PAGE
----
Eight in Ten Americans Suffer Physical Manifestations of Stress
Stress is a common feature in the lives of many American citizens. We see it every day in our offices, clinics and hospitals. New figures show that 77% of Americans’ stress levels are causing them to experience the nasty symptoms that we all know that stress can create. Fatigue, stomach issues, headaches and more are all associated with stress. As physicians we know this better than anyone and, yet, we still allow our everyday lives to stress us out and compromise our health.
Our minds, bodies and spirits are all often out of alignment. We are commonly spending our lives stressed out, not eating well, sleeping less than we should and feeling exhausted. We know the terrible effects that this can have on our bodies, we tell our patients about the dangers of stress every day, but most of us don’t practice what we preach.
The Work Stress Survey, published on April 9th 2013 confirmed that most American’s work lives are a source of significant stress. There is probably a misconception that we physicians are so well-paid and that our jobs are so “cushy” that this does not apply to us. But it certainly does. We work long hours, hold people’s lives in our hands and spend our days trying to balance our need to help sick people, with the constraints of insurance companies, pharmaceutical corporations and a general worry that we aren’t doing the right thing.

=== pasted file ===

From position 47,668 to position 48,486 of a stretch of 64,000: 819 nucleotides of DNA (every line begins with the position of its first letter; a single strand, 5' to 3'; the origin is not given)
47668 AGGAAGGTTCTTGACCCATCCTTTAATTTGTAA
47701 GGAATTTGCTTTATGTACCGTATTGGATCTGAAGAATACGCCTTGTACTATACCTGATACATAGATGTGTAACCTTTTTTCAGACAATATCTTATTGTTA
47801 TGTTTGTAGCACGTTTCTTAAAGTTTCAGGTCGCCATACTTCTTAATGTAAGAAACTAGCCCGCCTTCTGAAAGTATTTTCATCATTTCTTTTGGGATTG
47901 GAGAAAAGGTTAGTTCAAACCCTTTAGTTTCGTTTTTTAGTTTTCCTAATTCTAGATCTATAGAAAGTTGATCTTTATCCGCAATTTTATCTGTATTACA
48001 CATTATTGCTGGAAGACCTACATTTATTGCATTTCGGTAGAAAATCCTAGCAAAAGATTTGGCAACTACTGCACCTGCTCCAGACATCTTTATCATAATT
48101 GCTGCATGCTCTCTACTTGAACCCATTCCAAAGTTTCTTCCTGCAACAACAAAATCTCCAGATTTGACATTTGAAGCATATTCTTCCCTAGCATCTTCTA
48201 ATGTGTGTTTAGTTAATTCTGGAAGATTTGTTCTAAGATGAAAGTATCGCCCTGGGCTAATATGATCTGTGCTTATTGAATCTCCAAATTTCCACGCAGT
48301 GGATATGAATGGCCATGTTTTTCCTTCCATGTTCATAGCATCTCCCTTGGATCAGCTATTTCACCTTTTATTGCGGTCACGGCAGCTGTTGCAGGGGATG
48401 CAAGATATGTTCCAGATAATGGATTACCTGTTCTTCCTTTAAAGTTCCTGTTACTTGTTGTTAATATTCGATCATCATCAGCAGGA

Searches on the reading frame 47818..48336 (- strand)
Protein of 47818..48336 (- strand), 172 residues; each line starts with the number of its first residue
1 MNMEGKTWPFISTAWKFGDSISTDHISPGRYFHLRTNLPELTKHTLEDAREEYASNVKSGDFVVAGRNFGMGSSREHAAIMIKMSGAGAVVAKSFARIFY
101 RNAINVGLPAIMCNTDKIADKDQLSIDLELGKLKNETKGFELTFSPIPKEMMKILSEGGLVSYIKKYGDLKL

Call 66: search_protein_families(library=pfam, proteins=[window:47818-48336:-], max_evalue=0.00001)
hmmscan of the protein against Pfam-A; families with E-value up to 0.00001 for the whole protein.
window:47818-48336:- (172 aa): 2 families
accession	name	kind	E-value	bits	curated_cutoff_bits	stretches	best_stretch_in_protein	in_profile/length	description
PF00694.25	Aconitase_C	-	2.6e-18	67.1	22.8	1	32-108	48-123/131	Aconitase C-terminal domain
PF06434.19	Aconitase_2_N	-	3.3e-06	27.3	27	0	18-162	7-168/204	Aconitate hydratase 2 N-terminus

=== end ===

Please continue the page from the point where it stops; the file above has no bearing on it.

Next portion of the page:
Stress sufferers must learn how to unite their body with their emotions, right? Imagine what you would tell a stressed out patient: “You have to listen to your body, take some time for YOU, relax, exercise, eat well and be emotionally open.” But do you follow that advice? Do you exercise on a regular basis, carve out “you” time or listen when your body is telling you it needs a break?
So, if you know what to do but you aren’t doing it, it may be time to question why. You’re busy? You have kids? You have a mortgage to pay and a house to keep clean? All of those things can be put into balance with keeping your stress in check. Try out some of the things you might suggest to someone in your office such as deep breathing, yoga, meditation and prayer which all help people who need to calm down and slow their minds. Also, try spending time with the people you love, going on a walk, reading a book (NOT a medical journal) and sleeping in once in a while. You are just as important as any of your patients and deserve a chance to unwind. Allow yourself that chance or we both know that your health will pay the price.Maiysha Clairborne, MD